affects levels of alertness, a lack of norepinephrine is linked to depressionnorepinephrine
neurotransmitters similar to the opiate morphine that relieves pain, and may induce feelings of pleasure.endorphins

Section 2

Question Answer
endocrine gland in brain that produces stimulating hormones which promote secretion by other glands, including TSH (thyroid-stimulating hor- mone); ACTH (adrenocorticotropic hormone), which stimulates the adrenal cortex; FSH, which stimulates egg or sperm production; ADH (antidi-uretic hormone), to help retain water in your body; and HGH (human growth hormone). pituitary gland
chemical messenger that travels through the blood to a receptor site on a target organ.hormones
produced by the pituitary gland and its key function is to stimulate the production and release of cortisol from the cortex of the adrenal gland.adrenocorticotropic hormone
endocrine glands atop kidneys. Adrenal cortex, the outer layer, produces steroid hormones such as cortisol which is a stress hormone. Adrenal medulla, the core, secretes adrenaline (epinephrine) and noradrenaline (norepinephrine) which prepare the body for “fight or flight” like the sympathetic nervous system does.adrenal glands
an amino acid-derived hormone secreted by the adrenal gland in response to stressepinephrine (adrenaline)
a neurotransmitter found in the locus coeruleus which is synthesized from dopamine. Norepinephrine, produced by the adrenal medulla, is a stress hormone that increases blood pressure, heart rate, and glucose from energy stores; in the kidneys, it will cause constriction of the smooth muscles, resulting in decreased or inhibited flow to the nephrons. norepinephrine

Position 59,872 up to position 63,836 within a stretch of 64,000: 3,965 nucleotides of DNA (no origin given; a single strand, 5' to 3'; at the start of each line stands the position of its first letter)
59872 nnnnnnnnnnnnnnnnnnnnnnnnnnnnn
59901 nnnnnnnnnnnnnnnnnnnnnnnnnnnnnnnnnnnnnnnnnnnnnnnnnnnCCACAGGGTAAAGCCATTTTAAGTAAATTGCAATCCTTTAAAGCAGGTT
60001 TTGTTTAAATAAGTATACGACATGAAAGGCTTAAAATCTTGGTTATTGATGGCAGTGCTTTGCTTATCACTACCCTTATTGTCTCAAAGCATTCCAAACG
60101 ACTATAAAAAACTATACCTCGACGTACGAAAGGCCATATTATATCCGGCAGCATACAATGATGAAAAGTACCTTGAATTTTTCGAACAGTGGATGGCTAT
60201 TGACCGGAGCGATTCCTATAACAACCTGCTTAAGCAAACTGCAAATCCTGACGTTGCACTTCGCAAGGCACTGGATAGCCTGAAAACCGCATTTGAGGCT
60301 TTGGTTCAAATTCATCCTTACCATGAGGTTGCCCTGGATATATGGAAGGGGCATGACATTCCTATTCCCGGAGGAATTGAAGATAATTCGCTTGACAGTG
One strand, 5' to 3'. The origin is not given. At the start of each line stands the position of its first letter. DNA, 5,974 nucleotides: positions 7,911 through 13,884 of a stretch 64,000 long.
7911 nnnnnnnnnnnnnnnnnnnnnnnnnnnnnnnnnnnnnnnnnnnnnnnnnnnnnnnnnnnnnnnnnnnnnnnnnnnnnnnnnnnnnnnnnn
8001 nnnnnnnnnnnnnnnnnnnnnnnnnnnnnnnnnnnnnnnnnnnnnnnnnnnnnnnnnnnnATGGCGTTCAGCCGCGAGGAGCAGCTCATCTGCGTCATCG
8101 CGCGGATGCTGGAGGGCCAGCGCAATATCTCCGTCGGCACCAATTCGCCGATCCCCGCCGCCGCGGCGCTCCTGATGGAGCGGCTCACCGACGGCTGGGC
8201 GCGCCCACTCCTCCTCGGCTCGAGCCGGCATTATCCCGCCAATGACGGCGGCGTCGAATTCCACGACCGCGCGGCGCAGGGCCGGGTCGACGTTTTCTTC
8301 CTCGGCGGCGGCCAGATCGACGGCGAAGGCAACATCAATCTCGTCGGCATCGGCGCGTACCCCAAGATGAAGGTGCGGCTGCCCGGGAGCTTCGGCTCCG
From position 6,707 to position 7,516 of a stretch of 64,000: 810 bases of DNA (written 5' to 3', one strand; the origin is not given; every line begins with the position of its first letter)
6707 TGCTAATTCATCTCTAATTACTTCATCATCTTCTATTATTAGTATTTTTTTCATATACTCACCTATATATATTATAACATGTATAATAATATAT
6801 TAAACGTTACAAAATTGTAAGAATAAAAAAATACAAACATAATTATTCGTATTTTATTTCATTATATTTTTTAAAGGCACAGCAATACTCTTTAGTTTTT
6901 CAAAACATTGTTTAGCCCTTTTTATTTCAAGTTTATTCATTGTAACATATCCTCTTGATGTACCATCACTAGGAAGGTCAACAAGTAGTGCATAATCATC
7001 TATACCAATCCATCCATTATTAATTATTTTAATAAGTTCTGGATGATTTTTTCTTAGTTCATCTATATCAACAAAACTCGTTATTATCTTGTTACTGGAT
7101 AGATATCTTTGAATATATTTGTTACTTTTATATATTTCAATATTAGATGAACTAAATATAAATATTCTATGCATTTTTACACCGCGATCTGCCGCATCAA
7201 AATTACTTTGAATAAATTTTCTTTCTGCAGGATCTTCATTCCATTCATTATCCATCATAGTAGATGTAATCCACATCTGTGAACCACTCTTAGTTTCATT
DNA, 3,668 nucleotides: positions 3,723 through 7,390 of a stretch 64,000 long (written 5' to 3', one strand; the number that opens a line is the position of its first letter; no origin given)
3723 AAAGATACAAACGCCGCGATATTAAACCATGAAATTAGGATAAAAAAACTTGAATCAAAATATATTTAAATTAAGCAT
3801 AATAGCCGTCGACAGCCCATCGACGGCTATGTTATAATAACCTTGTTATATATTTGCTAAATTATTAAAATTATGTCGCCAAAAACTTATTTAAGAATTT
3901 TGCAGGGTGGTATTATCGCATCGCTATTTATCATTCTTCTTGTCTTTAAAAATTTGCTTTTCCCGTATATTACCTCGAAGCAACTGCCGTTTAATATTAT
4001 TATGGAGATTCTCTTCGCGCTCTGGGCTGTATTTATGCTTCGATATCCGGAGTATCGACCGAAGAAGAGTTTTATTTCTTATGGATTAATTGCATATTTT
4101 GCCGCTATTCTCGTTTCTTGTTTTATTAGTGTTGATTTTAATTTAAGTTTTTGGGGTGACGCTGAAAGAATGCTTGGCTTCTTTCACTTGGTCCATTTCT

endocrine gland in neck that produces thyroxine which stimulates and maintains metabolic activities.thyroid gland
a hormone (an iodine derivative of tyrosine), produced by the thyroid gland, that regulates cell metabolism and growththyroxine

Section 3

Question Answer
distinctive characteristics or behavior patterns that are determined by geneticstrait
a trait that is more likely to be expressed in an offspringdominant trait
a trait that is more likely to be expressed in an offspringrecessive trait
comprises all of the possible combinations of genesgenotype
the physical expression of a genotypephenotype
the degree of variance among individuals that can be attributed to genetic variationsheritability
the degree to which a trait's expression is caused by the environment in which an organism livesenvironmentality
the scientific, cultural, and philosophical debate about whether human culture, behavior, and personality are caused primarily by nature or nurture. Nature is often defined in this debate as genetic or hormone-based behaviors, while nurture is most commonly defined as environment and experience.nature versus nurture debate
occurs when there are 3 copies of the 21st chromosome, which generally causes an intellectual disabilityDown syndrome
a genetic progressive brain disorder that causes uncontrolled movements, emotional problems, and loss of thinking ability (cognition) and usually does not occur until after the age of 40. Huntington's chorea